The government of Veracruz has repeatedly denied that these murders are related to their profession and maintains that they have conducted proper investigations concerning these cases.
"We have clearly demonstrated that here in Veracruz there is no room for impunity and all those who engage in delinquent acts will suffer the consequences set forth by the law," Governor Duarte declared in a press conference on October 31, 201.
On February 5, journalist Gregorio "Goyo" Jimenez was kidnapped outside of his home in Coatzacoalcos, Veracruz by a group of armed men, while he was working on the case of a local missing person.
Human rights defenders and activists throughout the country immediately launched a campaign urging the government to search for the missing journalist.
Five days later he was found murdered and mutilated in a common grave, making his the tenth confirmed case of a murdered journalist in the state.
"The state doesn't fulfill their responsibilities, thus putting journalists at greater risk," Ramirez told VICE News. In the past year Article 19 has received two death threats and suffered five security incidents.
The Article 19 report also revealed a more than 100 percent increase in attacks on journalists in Mexico City, which had previously been considered one of the safest places for media professionals to exercise their trade in Mexico.
In an interview with VICE News, Francisco Sandoval Alarcon, a deputy officer at Article 19, said that 77 journalists have been killed since 2000.
This statistic is actually lower than the government's own national human rights commission — Comisión Nacional de los Derechos Humanos (CNDH) — which places the figure at 88 journalists murdered during that same time frame.
Sandoval explained that the discrepancy in numbers is due to the methodology used to determine whether or not the journalist´s profession was confirmed to have been the principal motive for their assassination. He remarked that Article 19 is not convinced that 11 of the journalists referenced in the CNDH statistics were killed for their profession and therefore are not included in their report.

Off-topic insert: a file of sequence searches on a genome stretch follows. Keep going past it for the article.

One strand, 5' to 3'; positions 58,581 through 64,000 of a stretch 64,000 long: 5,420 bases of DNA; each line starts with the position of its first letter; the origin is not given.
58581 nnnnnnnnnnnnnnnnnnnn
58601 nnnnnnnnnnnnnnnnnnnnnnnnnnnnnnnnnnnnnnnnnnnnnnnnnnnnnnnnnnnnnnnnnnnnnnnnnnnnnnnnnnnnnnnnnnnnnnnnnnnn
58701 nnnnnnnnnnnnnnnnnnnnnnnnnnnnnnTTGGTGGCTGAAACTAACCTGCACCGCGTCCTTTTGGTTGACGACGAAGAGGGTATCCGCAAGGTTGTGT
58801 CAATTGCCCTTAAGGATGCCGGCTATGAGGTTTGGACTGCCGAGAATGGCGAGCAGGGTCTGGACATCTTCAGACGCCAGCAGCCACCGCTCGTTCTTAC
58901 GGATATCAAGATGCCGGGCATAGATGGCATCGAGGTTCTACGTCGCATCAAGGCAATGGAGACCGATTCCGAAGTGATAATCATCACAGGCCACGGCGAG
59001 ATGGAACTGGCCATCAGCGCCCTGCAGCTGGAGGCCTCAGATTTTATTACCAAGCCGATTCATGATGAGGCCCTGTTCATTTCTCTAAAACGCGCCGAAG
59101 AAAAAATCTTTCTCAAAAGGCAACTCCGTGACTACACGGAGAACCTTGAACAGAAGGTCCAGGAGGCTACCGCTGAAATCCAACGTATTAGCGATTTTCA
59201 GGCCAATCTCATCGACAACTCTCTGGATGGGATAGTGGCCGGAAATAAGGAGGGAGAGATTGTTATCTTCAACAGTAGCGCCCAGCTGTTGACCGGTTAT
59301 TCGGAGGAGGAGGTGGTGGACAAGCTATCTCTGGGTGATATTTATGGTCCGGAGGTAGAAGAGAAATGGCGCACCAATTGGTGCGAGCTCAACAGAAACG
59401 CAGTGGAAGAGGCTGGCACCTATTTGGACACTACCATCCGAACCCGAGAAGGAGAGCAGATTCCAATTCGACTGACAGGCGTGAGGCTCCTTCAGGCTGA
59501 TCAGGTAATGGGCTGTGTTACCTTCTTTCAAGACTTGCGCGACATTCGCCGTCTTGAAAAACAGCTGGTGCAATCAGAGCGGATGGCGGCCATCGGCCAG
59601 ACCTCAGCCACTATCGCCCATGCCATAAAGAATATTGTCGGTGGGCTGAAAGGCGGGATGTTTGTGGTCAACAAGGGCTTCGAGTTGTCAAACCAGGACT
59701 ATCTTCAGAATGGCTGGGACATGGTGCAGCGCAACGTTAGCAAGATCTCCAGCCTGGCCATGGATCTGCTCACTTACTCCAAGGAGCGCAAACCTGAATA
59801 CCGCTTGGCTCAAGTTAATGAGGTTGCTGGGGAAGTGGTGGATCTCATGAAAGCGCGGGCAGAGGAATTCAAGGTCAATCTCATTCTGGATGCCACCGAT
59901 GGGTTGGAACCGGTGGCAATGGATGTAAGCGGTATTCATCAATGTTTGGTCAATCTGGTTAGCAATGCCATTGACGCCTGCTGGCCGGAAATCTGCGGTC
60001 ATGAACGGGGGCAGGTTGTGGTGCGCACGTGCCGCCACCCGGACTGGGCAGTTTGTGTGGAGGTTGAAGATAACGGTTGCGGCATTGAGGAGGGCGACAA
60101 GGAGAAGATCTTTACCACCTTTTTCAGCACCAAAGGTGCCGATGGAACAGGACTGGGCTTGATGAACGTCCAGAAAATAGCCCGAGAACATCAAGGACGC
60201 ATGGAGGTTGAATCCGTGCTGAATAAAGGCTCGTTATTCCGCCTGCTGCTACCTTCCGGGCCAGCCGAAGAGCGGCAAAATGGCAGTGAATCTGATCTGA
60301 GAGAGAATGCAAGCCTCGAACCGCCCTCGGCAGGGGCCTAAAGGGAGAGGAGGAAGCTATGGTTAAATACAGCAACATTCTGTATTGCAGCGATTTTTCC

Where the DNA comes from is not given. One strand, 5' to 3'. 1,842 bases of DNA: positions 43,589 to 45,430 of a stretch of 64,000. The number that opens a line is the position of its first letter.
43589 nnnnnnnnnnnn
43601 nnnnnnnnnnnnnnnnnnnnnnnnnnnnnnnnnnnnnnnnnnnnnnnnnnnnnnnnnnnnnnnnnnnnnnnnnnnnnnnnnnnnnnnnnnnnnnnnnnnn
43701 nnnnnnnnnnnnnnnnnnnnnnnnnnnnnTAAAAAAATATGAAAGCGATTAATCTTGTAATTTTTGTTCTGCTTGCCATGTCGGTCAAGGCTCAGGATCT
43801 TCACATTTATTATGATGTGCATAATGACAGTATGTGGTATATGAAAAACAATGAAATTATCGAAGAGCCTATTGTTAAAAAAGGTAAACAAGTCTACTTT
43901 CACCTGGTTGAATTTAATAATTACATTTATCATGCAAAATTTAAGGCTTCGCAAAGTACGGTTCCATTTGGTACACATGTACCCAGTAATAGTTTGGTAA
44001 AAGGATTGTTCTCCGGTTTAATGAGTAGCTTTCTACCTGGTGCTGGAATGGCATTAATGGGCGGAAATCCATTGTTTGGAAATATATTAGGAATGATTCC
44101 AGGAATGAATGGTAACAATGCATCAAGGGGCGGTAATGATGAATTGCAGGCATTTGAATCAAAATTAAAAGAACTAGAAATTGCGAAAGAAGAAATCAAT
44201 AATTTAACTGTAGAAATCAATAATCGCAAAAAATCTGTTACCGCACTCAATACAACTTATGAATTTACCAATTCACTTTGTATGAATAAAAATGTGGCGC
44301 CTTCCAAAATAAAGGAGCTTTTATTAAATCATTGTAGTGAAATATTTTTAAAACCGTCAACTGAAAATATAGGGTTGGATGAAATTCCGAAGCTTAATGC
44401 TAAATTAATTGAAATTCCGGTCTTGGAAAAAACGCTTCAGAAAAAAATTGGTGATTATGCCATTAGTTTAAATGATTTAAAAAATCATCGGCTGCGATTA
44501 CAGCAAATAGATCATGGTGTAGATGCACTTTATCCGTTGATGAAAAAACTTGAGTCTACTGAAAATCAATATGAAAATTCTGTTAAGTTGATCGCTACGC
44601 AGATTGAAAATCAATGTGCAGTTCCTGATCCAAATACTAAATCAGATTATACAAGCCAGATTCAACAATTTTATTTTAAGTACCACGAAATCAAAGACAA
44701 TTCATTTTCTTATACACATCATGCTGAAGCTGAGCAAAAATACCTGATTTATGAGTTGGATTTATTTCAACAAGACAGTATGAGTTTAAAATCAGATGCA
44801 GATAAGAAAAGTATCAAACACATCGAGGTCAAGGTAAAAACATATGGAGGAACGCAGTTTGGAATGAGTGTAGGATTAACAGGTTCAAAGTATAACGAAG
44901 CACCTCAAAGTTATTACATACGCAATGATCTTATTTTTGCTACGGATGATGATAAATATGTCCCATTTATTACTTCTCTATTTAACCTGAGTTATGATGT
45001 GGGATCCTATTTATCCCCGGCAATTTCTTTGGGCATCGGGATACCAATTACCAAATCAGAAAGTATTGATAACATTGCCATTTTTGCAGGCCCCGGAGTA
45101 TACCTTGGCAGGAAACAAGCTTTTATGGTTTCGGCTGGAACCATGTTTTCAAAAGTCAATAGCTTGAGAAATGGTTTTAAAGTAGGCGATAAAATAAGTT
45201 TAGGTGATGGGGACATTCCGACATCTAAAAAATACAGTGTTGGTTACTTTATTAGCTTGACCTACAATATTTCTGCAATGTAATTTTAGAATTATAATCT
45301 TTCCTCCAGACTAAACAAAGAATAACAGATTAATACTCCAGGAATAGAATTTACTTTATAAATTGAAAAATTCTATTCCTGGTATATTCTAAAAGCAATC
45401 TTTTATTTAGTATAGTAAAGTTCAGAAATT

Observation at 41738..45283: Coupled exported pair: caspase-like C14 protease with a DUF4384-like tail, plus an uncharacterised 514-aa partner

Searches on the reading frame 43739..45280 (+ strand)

According to the international press freedom group Committee to Protect Journalists (CPJ), Mexico´s journalistic impunity index ranks at seventh place in the world — surpassed only by Iraq, Somalia, the Philippines, Sri Lanka, Syria, and Afghanistan.
With such grisly statistics, journalists have banded together to form support networks both to share security protocols and demand investigations into their colleague's deaths. One of these groups — the Journalist Network of Juarez — has denounced 19 journalists' deaths in the state of Chihuahua since 2000.
Since Enrique Peña Nieto became President and Miguel Angel Mancera took office as Mexico City´s Head of Government in December 2012, there have been increased incidents of repression of protesters and silencing of journalists — who are attempting to document these aggressions and the violence that is afflicting the nation.
To respond to these threats, Article19 has formed the network #RompeElMiedo — which means "Break the Fear" — to provide support for journalists and anyone interested in documenting protests.
The Mexican government has created the Special Federal Prosecutor's Office for Crimes Against Journalists, yet in its eight years of existence it has yet to take legal action against a single perpetrator responsible for attacking or assassinating journalists. VICE News requested an interview with this Special Prosecutor's office but no government official was able to speak on the topic.
"I think impunity really works in the best interest of the status quo," said Ramirez. "In terms of the Mexican state, I believe they have failed to bring justice, and it is convenient for them to have a weak press and a press living in fear."